well before it if there’s a chance of that, about now you want to get your legs down just
in case of … that, OK over the fence, slowing it down so I don’t fly into the lift again.
Alright, touch-down! [toplanding #5]
It’s all about setup, I’m making sure I’m losing my altitude before I’m right in the
launch zone, coming across, I’m on a nice line now, my legs are down fairly early just
in case I hit turbulence, and I’m on quite a bit of brake, and just getting a nice steady
angle across, you can just refine that, coming closer to the front, get your touchdown point,
and keep your wing upslope, then you can drop it down and it won’t pull you so much. toplanding #6
right so setting up for toplanding again right at the top, there’s quite a lot of lift so
I’m coming in fairly low, coming over the crest, letting myself drift back while I’m
still reasonably high then I can turn myself into wind somewhere over here, still got an
option to bail out over here, it’s a bit lumpy, I don’t really like how lumpy it is, letting
myself drift across too low now so I’m going to fly forward now
and get some lift that’s better I can come in with that
drifting back my legs are down already
I’m waiting to land I’ve actually got the back risers down now
no need to force it as I touch down, back risers pulled, run around
the wing to stop the wind grabbing it, and now I can
run to that corner, run, run run, press down on it. disabled. job done!

31 thoughts on “Paragliding Skills: How to Topland Safely

  1. Hi Greg, I've learnt a lot from your videos, but half of the places where I've flown are much smaller than that field, we've been told to approach the LZ in a similar fashion, but using the brake on the side of the LZ while having the body weight a bit to the opposite side in case of needing to abort the landing. Another big thing, but I guess that deserves a dedicated chapter. Cheers!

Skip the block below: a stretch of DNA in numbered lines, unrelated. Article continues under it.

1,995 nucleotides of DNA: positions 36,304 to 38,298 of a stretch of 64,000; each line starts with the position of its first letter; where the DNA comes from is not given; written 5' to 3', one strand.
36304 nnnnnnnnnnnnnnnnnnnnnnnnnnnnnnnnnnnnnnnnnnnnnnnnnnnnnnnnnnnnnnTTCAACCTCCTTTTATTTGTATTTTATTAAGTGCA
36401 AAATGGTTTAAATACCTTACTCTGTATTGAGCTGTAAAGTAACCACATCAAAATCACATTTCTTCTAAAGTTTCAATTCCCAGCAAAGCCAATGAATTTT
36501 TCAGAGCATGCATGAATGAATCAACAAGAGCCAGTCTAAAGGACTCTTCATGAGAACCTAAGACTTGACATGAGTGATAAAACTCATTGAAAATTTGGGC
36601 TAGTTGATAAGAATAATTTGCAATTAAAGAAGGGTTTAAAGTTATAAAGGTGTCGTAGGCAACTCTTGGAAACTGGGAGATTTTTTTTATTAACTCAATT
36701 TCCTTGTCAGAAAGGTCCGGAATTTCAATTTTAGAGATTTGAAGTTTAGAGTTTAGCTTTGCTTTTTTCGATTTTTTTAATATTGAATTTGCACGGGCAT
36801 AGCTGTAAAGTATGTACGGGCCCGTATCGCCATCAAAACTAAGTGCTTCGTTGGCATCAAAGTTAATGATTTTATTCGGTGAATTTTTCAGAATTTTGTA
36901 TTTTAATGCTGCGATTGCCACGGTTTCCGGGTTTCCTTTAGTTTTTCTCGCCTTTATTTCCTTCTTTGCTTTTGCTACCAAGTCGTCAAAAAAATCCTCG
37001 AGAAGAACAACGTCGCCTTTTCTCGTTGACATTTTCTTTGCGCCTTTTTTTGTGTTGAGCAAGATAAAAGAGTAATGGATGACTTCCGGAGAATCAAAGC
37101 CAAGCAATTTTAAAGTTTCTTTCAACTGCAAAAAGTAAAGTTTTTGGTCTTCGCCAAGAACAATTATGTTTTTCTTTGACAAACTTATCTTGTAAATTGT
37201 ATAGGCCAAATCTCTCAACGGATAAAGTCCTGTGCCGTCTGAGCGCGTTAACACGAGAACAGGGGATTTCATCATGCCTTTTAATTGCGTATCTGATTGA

2. thanks for this lot o options… i think that is vital for a pilot understand what is happening and you show this in very clear way… most of the people don't see the venturi effect or worst don't understand that the wind speed will increase due compression effect… thanks for sharing… aways awesome

  3. What a cool flying spot! Have been to the White Horse years ago, but as a student I couldn't afford to continue flying. Nowadays, already been flying over castle Neu Schwanstein flying at the white horse would be a nice project

  4. Ты на Б-эшке в Вязниках попробуй такую манипуляцию сделать, а мы посмотрим )))
    У Вас тут целый аэродром посадок – тут и чайник легко сядет…
    1:25 бело-синий купол пролетает над стартом – посмотрите место старта/посадки.

  5. dropping the wing to the side of you not directly behind is a great tip for venturi areas. while keeping level brake pressure during the landing!
    thanks for sharing

  6. Ive recently stumbled across these Flybubble vids, Greg is brilliant at explaining in detail the things you should look out for, thankyou for sharing this information, i cant stop watching these vids!

  7. so beautifully filmed…so true to the experience…I'm leaning and braking in my lounge seat. Awesome work thanks for the class.

  8. Hi Greg. Would it be possible to use a bit of 'Big Ears', to counter act the lift, if there's too much lift where you want to land?

  9. Thank you, I just started PG and your advice is really helpful. Just mentioning the venturi effect is a point to remember, especially when you start soaring on a beach with just little dunes (max. height approx. 20-30ft.). Fly safe, best wishes from the north coast of a tiny little Island….

  10. Look at how Ur carabiner is positionned at 2:54….. that's not good…Carabiners are not designed to provide maximum resistance with loops in the corner

  11. Good thing you are not promoting the ‘stall/release’ way of getting down. I’ve seen it going wrong too many times. But my question is: at the last Thermikmesse there was a presentation about controlling your glide path by simultaneously using speed and brakes. Kind of like using flaps on the commercial airplanes. Any thoughts?

  12. I am impressed with how skillfully, and with clear explanations, you managed landing with alternate approaches. Awesome. Thank you.